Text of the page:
This Sunday we hear the words of the Gospel of the Last Judgement from the Evangelist Matthew 25:31-36. This Sunday is also known as Meatfare Sunday because it is the last day before the Feast of Feasts, on which the eating of meat is allowed. Next week is Cheesefare Sunday, when in addition to refraining from meat, we begin our fasting, according to the Church, from dairy products etc, thus ushering us into the more stricter discipline of Great and Holy Lent.
On this the last Sunday and day of the month of February 2021, we again hear the Gospel of the Parable of the Prodigal Son (Luke 15:11-32). This gospel lesson is about a son who runs away from his home and his father, squalors away his inheritance and eventually down and out from high living returns home to his welcoming father.
With this Sunday of the Publican and the Pharisee, we Orthodox Christians begin the Lenten Triodion which is the ten-week period of Pre Lent and Great Lenten days ending on the Saturday of Holy Week. Thus, this book the Triodion prescribes the order for the four Pre-Lenten Sundays, the six weeks of Great Lent (40) and Holy Week.
Today we read the Gospel from the 17th Sunday of Matthew Chapter 15: verses 21-28, concerning the woman of Canaan who approached Jesus as he came to the region of Tyre and Sidon. She had not been brought up by pious Jewish parents to practice the customs of the Jews and to believe in the living God of Abraham, Isaac and Jacob. She was a Gentile of Canaanite stock, who were old enemies of the Jews.
Today we hear the Gospel for the 34th Sunday After Pentecost which is taken from Matthew 25:14-30, the parable of the Talents. The reason for the Readings to now switch to Matthew instead of Luke as we have been hearing for so many weeks, is because Pascha is late this year. We also celebrate today, January 30, 2021, the Holy Feast of the Three Hierarchs: St. Basil the Great, St. Gregory the Theologian and St. John Chrysostom – the great Doctors of the Church, who played a pivotal role as influential bishops of the early Church in the shaping and development of Christian theology.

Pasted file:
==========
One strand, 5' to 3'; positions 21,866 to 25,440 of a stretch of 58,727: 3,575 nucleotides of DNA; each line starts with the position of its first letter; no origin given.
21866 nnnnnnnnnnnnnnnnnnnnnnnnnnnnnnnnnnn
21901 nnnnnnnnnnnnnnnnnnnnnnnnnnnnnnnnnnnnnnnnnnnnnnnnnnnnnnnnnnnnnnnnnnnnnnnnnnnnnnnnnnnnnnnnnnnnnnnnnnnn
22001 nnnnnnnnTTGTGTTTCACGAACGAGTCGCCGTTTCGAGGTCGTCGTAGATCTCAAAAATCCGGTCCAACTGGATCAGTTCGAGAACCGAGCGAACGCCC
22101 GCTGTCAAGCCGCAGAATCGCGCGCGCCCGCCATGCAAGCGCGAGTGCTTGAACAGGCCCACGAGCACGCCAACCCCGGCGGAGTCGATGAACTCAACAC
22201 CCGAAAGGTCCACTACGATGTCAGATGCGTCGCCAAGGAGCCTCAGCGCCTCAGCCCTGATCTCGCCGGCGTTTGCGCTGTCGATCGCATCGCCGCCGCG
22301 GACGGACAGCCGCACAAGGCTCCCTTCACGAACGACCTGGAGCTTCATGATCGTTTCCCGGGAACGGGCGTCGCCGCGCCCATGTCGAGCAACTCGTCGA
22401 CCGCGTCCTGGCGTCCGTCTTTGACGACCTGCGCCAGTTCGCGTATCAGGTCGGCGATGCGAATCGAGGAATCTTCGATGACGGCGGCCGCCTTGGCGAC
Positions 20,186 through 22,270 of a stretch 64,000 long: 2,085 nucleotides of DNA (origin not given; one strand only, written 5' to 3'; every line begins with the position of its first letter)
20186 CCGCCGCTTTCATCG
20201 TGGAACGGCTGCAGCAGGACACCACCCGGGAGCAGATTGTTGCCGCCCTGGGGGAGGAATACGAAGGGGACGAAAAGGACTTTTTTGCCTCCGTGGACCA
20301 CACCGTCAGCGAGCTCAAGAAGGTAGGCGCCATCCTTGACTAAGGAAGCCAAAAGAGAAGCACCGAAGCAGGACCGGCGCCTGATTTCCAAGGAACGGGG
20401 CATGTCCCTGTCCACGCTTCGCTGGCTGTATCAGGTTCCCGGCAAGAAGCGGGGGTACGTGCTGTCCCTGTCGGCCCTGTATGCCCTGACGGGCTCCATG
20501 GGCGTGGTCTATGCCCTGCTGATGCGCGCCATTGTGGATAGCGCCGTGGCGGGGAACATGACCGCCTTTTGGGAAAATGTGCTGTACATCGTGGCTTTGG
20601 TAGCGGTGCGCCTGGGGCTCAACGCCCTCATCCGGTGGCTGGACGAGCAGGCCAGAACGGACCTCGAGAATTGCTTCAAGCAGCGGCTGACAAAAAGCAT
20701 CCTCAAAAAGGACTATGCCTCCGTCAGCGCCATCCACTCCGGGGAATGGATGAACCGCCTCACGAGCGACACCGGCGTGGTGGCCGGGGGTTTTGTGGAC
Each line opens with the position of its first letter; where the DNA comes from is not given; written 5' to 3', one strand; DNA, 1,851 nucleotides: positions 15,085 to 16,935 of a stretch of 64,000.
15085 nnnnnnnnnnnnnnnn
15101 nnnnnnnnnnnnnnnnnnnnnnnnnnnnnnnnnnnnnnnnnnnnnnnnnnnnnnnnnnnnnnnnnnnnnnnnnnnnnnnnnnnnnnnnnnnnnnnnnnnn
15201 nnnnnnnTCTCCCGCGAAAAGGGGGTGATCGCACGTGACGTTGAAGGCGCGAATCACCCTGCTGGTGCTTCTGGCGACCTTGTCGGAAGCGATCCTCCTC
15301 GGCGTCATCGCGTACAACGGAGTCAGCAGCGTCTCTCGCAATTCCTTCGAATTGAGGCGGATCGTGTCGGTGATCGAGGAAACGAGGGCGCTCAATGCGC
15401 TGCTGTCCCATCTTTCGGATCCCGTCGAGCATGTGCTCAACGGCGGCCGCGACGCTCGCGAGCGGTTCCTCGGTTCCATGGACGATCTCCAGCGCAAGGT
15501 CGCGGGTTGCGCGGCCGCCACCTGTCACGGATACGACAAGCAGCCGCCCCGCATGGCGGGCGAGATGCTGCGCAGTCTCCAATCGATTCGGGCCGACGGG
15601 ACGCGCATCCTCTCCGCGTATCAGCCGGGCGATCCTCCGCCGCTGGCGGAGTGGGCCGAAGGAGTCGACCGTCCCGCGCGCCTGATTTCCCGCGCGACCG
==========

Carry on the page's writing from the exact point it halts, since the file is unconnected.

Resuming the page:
The gospel for this Sunday is prescribed for the 14th Sunday of Luke chapter 18:35-43, which tells of the blind beggar Bartimaeus, who laying by the road near Jericho hears a commotion of people as they were passing bye. Bartimaeus asks what is happening to which the people say, Jesus of Nazareth is passing bye. He then cries out, “Jesus, Son of David have mercy on me!”, after which the people tell him to be quiet. He then cries out even louder: “Jesus, Son of David, have mercy on me!”
Today is a very special day in the hagiography of the Orthodox Church for this day, January 17, is dedicated to the memory of St. Anthony the Great, the founder of Egyptian monasticism. St. Anthony viewed monastic life as a life centered on Christ and on such evangelical virtues as prayer, poverty, simplicity, chastity, humility, vigilant warfare against demons, fasting and love.
This Sunday, the Sunday following the Great Feast of Theophany, speaks to us in the gospel of St. Matthew Chapter 4 Verses 12-17 about the beginning of Jesus’ work and ministry in Galilee, that it was like a great light that began to shine on all. After all this, Theophany is the Feast of Lights. This is the fulfillment of the prophecy when Jesus went to the lands of Zebulun and Naphtali to begin his earthly ministry to the people who lived in darkness, but saw a great light! “Repent for the Kingdom of heaven is at hand”.
This Sunday January 3, 2021 is called the Sunday Before the Feast of Theophany. The main theme of this Sunday is taken from the Gospel of St. Mark Chapter 1 verses 1 thru 8, which speaks to us in anticipation of the call (preparation) for a new beginning. The Evangelist Mark relates the adult life of Jesus, beginning with His Baptism in the River Jordan, as the gospel of good news of the salvation of mankind through Jesus Christ.